(CNS News) -- When asked if President Joe Biden will secure the southern border, Senator Dan Sullivan (R-Alaska) said, “No … It’s a disaster.”
At the U.S. Capitol on Nov. 18, CNS News asked the senator, “Will President Biden secure the southern border?”
Sullivan replied, “No, I don’t think so at all. It’s a disaster.”
Biden’s border neglect began the first week of his presidency when he revoked former President Donald Trump’s executive order that focused on strengthening the southern border policies to prevent illegal immigration. This included halting construction of the wall.
“The policy of my Administration is to protect national and border security, address the humanitarian challenges at the southern border, and ensure public health and safety,” Biden wrote in his order. “My Administration will reset the policies and practices for enforcing civil immigration laws to align enforcement with these values and priorities.”
Biden believed Trump’s policies were too harsh, but they worked.
Southern border encounters have increased 238% during Biden’s first fiscal year as president, reported U.S. Customs and Border Protections.
One of the most tangible effects of Biden’s lack of border policy was when more than 11,000 migrants camped under a bridge in Del Rio, Texas for several days, waiting to enter the United States.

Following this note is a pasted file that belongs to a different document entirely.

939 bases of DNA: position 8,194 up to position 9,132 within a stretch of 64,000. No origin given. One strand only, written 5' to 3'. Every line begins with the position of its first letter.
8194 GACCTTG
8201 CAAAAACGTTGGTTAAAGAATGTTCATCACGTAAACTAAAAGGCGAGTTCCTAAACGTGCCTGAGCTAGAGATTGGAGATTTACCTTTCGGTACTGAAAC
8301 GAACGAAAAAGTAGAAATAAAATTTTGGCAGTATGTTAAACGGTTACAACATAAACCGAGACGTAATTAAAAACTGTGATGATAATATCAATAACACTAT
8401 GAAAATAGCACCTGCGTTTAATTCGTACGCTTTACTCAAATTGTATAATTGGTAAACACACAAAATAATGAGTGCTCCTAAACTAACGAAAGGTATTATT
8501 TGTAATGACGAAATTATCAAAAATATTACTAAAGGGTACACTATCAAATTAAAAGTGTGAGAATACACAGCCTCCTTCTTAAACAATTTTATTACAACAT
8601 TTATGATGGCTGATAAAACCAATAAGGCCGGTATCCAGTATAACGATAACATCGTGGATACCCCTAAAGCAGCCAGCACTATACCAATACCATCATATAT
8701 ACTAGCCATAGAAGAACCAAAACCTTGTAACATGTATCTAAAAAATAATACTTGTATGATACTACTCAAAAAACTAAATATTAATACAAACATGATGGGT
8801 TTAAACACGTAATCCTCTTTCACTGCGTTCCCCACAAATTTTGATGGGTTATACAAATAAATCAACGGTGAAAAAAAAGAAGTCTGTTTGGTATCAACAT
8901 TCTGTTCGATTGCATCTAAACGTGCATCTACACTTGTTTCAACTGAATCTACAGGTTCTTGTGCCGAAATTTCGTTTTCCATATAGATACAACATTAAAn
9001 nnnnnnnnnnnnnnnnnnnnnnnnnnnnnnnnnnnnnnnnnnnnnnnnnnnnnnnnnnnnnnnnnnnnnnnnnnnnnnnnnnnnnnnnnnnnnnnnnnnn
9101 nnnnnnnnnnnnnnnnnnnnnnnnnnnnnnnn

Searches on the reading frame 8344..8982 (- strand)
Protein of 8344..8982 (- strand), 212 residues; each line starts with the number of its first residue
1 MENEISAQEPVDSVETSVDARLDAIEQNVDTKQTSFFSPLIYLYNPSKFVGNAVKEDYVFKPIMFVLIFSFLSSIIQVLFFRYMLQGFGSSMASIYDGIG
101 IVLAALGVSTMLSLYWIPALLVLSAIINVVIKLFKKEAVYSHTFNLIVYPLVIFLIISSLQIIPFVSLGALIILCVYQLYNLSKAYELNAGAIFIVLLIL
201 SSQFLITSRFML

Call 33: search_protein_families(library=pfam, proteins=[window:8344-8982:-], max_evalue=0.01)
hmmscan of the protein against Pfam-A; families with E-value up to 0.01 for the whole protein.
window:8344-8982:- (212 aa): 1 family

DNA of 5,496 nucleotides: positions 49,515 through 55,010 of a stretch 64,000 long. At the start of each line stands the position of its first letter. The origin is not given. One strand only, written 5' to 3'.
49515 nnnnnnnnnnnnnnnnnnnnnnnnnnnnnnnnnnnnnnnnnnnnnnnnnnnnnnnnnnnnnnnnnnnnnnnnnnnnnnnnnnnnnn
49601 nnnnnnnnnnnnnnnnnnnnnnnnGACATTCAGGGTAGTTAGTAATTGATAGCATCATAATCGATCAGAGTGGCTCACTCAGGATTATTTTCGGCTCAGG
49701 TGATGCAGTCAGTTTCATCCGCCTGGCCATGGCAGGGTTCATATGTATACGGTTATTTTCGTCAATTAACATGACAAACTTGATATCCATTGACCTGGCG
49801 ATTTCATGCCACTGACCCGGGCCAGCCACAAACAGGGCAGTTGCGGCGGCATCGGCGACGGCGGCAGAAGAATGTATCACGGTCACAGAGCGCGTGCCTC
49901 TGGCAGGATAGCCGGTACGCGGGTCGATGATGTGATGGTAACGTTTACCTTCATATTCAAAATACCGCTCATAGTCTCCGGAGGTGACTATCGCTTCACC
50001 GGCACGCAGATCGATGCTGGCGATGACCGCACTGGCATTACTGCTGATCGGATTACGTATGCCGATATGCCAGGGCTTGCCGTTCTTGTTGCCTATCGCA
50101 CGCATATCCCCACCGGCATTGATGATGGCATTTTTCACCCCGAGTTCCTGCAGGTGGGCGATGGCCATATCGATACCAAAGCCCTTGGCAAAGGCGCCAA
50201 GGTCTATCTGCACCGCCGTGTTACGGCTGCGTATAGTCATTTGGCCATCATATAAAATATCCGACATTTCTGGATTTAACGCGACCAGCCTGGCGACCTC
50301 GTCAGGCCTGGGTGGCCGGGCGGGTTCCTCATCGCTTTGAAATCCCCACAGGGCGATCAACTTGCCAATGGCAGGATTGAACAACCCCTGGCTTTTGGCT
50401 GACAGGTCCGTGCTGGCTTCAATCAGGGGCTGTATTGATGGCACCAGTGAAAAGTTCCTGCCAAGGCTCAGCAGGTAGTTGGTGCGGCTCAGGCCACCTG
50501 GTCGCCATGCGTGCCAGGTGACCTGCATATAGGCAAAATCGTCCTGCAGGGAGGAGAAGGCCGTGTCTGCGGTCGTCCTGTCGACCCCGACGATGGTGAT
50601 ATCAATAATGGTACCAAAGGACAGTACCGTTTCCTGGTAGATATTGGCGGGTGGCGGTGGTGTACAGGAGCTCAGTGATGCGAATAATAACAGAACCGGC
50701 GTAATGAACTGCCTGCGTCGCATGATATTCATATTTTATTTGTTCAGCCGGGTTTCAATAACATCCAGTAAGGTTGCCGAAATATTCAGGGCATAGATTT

At the end of September, 26 governors signed a letter to Biden addressing their concerns about the future safety of the American people, believing the practically open border is a threat to national security.
“The months-long surge in illegal crossings has instigated an international humanitarian crisis, spurred a spike in international criminal activity, and opened the floodgates to human traffickers and drug smugglers endangering public health and safety in our states,” the letter read.
The governors cited concern over the increasing levels of criminal activity, including unprecedented amounts of fentanyl crossing the southern border.
“More fentanyl has been seized this fiscal year than the last three years combined--almost 10,500 pounds of fentanyl when only 2 milligrams prove fatal,” said the governors. “This is enough to kill seven times the U.S. population.”
Department of Homeland Security Secretary Alejandro Mayorkas admitted the border crisis was unsustainable to patrol agents in September, reported Fox News.
“A couple of days ago I was down in Mexico, and I said look, you know, if our borders are the first line of defense, we’re going to lose and this is unsustainable,” Mayorkas said. “We can’t continue like this, our people in the field can’t continue and our system isn’t built for it.”